The Best Prototyping Tools… Are the Ones You Already Have
Prototypes let you see the future. Prototyping tools help you quickly build that future.
Have you ever worked on something for weeks and then found out it wasn’t what
the client wanted? Ever realized that a problem was way more complex than you
initially thought and had to throw away your first solution?
Prototypes let you see the outcome long before it happens and adjust. What gives
prototypes their power? Prototypes are quick to build and easy to change. They
are “low friction” and flexible, which encourages you to make as many revisions
as you need to nail the right solution. They are interactive, which means you’ll
naturally learn things that you wouldn’t from a static mockup.
Second rule of prototypes: Use whatever gets it built fast.
Third rule of prototypes: Keep friction so low that you never feel resistance to
trying one more thing.
You can use a dedicated prototyping app if you want, but you don’t have to. Here
are some other tools that we use that work for us:
This one is courtesy of Lee. Twine is a tool for creating
interactive, non-linear stories. It is most commonly used to develop text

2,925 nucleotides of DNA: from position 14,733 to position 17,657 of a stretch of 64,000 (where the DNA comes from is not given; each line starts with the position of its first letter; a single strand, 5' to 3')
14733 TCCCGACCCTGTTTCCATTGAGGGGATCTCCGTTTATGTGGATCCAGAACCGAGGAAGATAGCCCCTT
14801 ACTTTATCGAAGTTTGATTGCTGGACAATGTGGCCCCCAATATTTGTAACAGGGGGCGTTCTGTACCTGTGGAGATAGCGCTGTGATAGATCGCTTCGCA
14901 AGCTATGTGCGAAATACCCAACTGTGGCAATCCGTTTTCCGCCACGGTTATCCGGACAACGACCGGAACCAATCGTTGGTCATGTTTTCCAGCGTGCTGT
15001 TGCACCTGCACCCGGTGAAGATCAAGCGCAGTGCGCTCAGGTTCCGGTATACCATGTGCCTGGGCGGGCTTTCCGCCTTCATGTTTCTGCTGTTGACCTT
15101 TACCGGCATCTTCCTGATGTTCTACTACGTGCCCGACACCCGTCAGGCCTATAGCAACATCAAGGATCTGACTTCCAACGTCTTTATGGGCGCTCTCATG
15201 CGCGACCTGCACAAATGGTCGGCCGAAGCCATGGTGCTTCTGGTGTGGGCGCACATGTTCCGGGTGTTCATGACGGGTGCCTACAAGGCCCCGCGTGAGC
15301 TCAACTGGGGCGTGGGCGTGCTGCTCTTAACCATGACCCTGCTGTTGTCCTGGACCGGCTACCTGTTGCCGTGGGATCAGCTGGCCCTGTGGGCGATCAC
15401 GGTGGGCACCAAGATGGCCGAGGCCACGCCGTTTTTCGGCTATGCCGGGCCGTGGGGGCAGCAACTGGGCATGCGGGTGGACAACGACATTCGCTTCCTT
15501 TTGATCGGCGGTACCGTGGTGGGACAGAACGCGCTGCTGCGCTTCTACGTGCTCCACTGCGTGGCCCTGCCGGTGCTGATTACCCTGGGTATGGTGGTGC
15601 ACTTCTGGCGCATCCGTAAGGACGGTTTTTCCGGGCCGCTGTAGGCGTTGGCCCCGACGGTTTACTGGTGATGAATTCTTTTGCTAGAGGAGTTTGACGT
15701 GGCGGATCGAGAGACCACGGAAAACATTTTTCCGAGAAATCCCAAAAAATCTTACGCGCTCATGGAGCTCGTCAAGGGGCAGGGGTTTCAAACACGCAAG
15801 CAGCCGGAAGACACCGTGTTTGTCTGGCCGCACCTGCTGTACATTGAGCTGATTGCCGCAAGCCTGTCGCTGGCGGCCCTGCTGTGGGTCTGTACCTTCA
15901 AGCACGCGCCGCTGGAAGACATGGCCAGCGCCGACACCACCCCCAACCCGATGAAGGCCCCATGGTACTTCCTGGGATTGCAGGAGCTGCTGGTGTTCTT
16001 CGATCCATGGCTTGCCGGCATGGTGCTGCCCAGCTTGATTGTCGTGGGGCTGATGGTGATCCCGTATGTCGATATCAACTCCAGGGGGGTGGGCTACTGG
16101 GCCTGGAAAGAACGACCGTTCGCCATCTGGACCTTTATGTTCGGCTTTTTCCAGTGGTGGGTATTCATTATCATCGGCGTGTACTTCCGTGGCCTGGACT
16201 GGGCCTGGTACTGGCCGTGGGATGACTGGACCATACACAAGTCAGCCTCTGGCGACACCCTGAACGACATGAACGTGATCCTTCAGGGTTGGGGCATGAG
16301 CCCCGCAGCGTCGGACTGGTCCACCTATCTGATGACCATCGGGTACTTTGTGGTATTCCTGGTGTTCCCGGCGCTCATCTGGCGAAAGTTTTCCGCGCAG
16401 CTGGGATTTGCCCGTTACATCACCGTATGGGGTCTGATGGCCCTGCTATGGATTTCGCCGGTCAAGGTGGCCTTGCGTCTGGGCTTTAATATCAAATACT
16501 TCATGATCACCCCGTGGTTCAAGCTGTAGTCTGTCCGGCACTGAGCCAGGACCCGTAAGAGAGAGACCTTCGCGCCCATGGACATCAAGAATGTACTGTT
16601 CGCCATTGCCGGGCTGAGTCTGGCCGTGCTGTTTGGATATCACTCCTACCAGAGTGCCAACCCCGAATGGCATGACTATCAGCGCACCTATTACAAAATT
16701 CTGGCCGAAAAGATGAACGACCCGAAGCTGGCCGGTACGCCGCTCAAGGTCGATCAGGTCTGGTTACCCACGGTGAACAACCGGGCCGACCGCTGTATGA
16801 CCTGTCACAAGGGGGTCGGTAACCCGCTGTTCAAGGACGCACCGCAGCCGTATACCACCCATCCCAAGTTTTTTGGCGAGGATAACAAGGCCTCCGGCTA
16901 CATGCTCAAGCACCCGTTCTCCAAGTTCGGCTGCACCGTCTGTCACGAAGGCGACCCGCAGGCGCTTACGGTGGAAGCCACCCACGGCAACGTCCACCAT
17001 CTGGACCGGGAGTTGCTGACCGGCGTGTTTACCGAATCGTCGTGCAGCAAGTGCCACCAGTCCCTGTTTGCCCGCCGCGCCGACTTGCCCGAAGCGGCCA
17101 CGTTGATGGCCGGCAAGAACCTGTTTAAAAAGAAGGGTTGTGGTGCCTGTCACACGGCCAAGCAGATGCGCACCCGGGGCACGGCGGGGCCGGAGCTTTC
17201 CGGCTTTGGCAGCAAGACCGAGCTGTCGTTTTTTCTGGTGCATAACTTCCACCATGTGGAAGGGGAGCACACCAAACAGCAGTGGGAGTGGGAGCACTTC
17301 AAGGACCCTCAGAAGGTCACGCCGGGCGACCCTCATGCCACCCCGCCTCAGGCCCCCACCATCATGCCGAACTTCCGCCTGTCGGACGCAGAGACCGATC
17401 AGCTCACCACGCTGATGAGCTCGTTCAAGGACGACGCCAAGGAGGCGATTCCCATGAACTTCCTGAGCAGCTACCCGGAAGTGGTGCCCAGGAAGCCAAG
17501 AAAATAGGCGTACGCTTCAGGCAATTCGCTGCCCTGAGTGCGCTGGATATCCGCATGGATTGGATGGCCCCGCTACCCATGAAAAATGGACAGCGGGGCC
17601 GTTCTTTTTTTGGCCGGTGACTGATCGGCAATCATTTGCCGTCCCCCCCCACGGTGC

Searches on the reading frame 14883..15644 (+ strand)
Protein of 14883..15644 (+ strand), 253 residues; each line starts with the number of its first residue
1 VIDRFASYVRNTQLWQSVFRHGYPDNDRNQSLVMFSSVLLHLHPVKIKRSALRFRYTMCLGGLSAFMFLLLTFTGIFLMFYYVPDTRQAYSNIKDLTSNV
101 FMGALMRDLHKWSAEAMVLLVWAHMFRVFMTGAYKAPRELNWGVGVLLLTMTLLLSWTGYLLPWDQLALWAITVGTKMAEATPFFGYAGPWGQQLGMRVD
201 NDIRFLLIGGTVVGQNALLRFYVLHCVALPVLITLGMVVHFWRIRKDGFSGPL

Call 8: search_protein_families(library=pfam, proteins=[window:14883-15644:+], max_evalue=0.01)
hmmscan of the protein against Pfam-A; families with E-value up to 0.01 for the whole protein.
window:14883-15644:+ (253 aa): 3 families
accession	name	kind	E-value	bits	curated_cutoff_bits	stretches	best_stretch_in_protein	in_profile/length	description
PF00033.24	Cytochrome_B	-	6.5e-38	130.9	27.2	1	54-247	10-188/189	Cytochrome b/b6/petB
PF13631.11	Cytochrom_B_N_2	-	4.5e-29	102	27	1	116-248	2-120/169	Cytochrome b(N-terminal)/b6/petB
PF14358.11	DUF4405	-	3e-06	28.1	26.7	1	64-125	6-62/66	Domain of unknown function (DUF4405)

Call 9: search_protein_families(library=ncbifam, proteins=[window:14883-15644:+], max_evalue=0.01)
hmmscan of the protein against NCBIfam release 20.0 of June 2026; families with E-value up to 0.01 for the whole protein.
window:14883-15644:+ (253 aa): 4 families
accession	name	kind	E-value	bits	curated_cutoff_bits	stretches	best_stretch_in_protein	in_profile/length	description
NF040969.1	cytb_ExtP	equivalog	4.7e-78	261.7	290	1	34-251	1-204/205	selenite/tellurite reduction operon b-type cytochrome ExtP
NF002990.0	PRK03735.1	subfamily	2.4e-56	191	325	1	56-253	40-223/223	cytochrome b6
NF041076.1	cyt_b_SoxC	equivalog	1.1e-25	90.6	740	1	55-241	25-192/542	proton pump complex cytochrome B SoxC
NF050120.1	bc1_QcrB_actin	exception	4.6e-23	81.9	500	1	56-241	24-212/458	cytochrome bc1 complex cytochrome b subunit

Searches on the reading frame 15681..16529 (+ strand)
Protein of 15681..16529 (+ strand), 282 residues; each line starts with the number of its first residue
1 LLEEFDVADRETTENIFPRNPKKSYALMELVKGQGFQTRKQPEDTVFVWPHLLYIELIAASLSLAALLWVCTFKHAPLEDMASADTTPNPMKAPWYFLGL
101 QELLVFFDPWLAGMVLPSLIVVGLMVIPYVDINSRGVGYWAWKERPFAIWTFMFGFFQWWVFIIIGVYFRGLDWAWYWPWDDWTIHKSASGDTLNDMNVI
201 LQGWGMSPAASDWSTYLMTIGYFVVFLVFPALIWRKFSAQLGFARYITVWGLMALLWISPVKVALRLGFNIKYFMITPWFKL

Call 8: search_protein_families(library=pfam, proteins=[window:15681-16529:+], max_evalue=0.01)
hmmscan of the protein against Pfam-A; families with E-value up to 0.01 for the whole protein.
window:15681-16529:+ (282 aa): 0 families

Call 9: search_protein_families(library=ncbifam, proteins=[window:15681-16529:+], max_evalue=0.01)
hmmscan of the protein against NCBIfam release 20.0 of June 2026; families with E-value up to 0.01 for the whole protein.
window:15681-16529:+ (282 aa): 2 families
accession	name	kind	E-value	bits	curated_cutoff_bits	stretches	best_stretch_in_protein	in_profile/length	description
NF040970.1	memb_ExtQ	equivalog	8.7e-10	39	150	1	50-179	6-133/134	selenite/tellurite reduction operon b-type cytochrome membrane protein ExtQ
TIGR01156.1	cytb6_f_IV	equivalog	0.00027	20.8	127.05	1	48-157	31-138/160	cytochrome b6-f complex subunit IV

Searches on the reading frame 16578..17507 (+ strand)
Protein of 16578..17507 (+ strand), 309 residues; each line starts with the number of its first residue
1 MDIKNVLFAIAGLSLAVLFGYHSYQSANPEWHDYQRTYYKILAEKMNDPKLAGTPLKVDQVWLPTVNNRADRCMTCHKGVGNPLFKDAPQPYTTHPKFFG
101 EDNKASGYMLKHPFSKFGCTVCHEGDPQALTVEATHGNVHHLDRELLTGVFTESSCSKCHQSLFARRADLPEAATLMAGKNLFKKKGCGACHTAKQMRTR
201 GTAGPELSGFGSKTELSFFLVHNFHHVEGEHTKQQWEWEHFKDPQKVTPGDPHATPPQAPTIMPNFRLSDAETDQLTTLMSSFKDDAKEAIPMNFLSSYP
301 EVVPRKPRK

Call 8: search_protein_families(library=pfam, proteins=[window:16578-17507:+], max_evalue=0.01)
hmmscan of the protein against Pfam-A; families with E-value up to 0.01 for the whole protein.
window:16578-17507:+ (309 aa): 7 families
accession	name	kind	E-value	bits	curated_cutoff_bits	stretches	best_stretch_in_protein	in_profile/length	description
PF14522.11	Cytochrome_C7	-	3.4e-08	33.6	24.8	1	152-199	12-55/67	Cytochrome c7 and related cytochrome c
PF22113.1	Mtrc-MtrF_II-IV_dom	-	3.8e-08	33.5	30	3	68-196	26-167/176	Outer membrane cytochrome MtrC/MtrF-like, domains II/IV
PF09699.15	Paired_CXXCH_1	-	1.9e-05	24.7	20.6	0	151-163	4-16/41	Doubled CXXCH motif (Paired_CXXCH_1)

adventure games. We’ve used it to quickly map out complex workflows and walk
through all of the different paths. It is fun enough that you want to keep
using it, which actually qualifies as a negative friction factor.
Excel or Google Sheets
A spreadsheet collects data, manipulates it, and then outputs it. Your app
collects data, manipulates it, and then outputs it. That makes a spreadsheet a
great tool for prototyping the flows in your app. All the tools are there for
formatting things, storing and validating data, drawing UI elements, jumping
between pages, etc.
Excel also comes with the world’s most commonly written programming language (the
excel formula), and your clients probably already know how to use it, so everyone
can get in on the prototyping game.
Grab pens and a stack of index cards. Start drawing an application. Sit down
with your team and “execute” the cards with your mental computer. Don’t let
anyone cheat by “executing” any “code” or “clicking” any “buttons” that aren’t
on the cards. It sounds silly, but I promise you will gain a lot of insight
without spending a minute of keyboard time.
The point is: the process is important, not the tools. Use whatever keeps you
learning early and often.